I spent most of the weekend lazy-ing around scouring through my many stockpiled magazines.   The mags run the gamut – fashion, interior design, business, science, catalogs (loads of catalogs) and, of course, food! (even more loads of these)!  Now, over the year (or three), I’ve taken to tearing out pictures of the most enticing recipes with inflated intentions to ‘some day [I’m going to] make this’.  My cyber recipe box consists of Pins and/or saves to the recipe section of my Evernote folder.

Just wanted to make this  quick Monday post.

When I  posted all of this deliciousness on Facebook, I got a good deal of requests to post the recipe.

Quinoa Stuffed Red Pepper

 

After an early morning run to the market where picked up all of this summer seasonal goodness, I recall one of those stowed-away recipes.  Didn’t use all of the goodies from the market run, just most.

Great 'Get' at the Market

* Those are oysters mushrooms in the lower left corner … got that question a lot too:/

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By the end of my ‘Top Chef’ cooking moment, I had this savory and flavorful little ditty:

Turkey and Quinoa Stuffed Pepper with Roasted Tomatillo Avocado Sauce

 PEPPER

~~~   ~~~   ~~~   ~~~   ~~~

This pic is of the finished Stuffed Pepper as it appeared in the recipe {along with the some of the individual ingredients}

Turkey & Quinoa Stuffed Pepper

And now for the Recipe…

 Don’t like or have Quinoa on hand?

You can use any kind of grains or rice.  This dish will love it!  Trust me.

 

While all of that is simmering, you can turn you’re attention to the making the ‘dish topper’ — The Roasted Tomatillo Avocado Sauce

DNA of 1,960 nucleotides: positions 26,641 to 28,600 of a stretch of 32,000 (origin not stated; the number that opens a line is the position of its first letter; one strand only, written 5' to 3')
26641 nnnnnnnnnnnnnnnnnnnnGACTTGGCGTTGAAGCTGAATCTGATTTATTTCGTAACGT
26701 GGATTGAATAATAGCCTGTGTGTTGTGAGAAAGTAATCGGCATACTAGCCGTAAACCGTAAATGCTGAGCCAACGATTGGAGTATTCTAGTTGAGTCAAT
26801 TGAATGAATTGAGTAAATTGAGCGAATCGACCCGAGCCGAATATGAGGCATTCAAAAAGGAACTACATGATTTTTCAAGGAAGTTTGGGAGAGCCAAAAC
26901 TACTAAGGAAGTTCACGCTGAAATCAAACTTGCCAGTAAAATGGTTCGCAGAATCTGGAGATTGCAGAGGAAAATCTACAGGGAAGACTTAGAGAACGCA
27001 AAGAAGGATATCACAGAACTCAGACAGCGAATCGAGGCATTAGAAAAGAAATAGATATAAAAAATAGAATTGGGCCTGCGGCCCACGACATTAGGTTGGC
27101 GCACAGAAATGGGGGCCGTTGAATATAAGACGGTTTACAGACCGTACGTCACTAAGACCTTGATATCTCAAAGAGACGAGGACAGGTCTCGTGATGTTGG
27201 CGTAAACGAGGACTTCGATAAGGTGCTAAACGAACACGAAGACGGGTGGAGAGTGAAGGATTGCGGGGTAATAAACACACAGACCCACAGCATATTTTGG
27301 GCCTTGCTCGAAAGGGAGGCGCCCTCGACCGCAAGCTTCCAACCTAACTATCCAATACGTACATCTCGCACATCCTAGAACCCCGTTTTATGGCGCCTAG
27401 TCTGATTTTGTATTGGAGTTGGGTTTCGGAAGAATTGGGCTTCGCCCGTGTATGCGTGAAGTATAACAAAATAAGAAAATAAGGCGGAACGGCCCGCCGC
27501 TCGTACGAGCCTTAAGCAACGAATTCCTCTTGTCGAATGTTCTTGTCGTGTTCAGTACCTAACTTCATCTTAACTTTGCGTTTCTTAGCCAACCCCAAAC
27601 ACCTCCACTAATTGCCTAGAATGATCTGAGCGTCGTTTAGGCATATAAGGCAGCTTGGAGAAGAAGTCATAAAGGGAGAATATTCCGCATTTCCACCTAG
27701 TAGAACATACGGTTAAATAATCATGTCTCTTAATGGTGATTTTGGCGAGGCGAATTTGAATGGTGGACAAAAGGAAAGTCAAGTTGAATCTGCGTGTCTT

So How’d  You Do?

Isn’t it Yumlicious?!

I’ll definitely be making this again.  Will you?

… do tell?

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#Yumlicious!, Farmer's Market, Food, Garden, Mindful Eating, Nutrition

Making your Produce Safe… Tips

Happy Thursday, Luv-lies,

I think that we’ve seen the end of below 32 degree days ( and even colder nights) for a few months.  Yeeeeeah!!!  *Clapping hands*

As a matter of fact, over the last few weeks, I’ve seen the early signs of Spring…. tulips, daffodils, and the re-opening of Farmer’s Markets.  I can hardly stand the wait to get my hands on the fresh fruits & veggies from my local Farmer’s Market.  I’m looking forward to taking it all in…. the hustle of other eager market goers, the crisp new air of a changing season, supporting the local farming community, meeting up with neighbors, and of course, ALL of the fresh sights & smells and of this seasons wonderful produce.

It’s all quite cathartic… I think….

 

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All of this goodness has a much more serious side.   These jewels of the earth, if not handled properly, carry some risks.

So here are a few tips that will help to keep you healthy while you enjoy nature’s yumlicious  goodies !

Enjoy!!!

Five general produce safety rules

  1. Start with a clean kitchen, including cutting surfaces, colander, knives and sink.
  2. Wash your hands well before, during & between handling produce.
  3. Rinse produce under cold running tap water. In some cases, you’ll want to use a brush for extra cleaning (i.e. potatoes, mushrooms, yams, etc).
  4. Blot dry with a paper towel or clean cloth to further reduce any ‘bugs’ that may be left after the first rinse.
  5. Wash fruits and vegetables right before you plan to eat them. Washing and then storing them can promote mold and bacterial growth…. and who needs that?!

 

Nine more produce safety tips

  • Scrub firmer produce like potatoes, carrots, and cucumbers with a vegetable brush under running water to get at pathogens that may be in grooves or sticking to any waxy coating. For softer produce, like tomatoes, peppers, and peaches, rub them gently with your hands under running water. It’s often recommended that mushrooms be simply wiped with a wet paper towel or soft mushroom brush—but if needed, rinsing or spraying them with water, briefly and gently, is okay, too.
  • With melons, wash the rind well before cutting to prevent any bacteria on the surface from being transferred to the inside by the knife blade.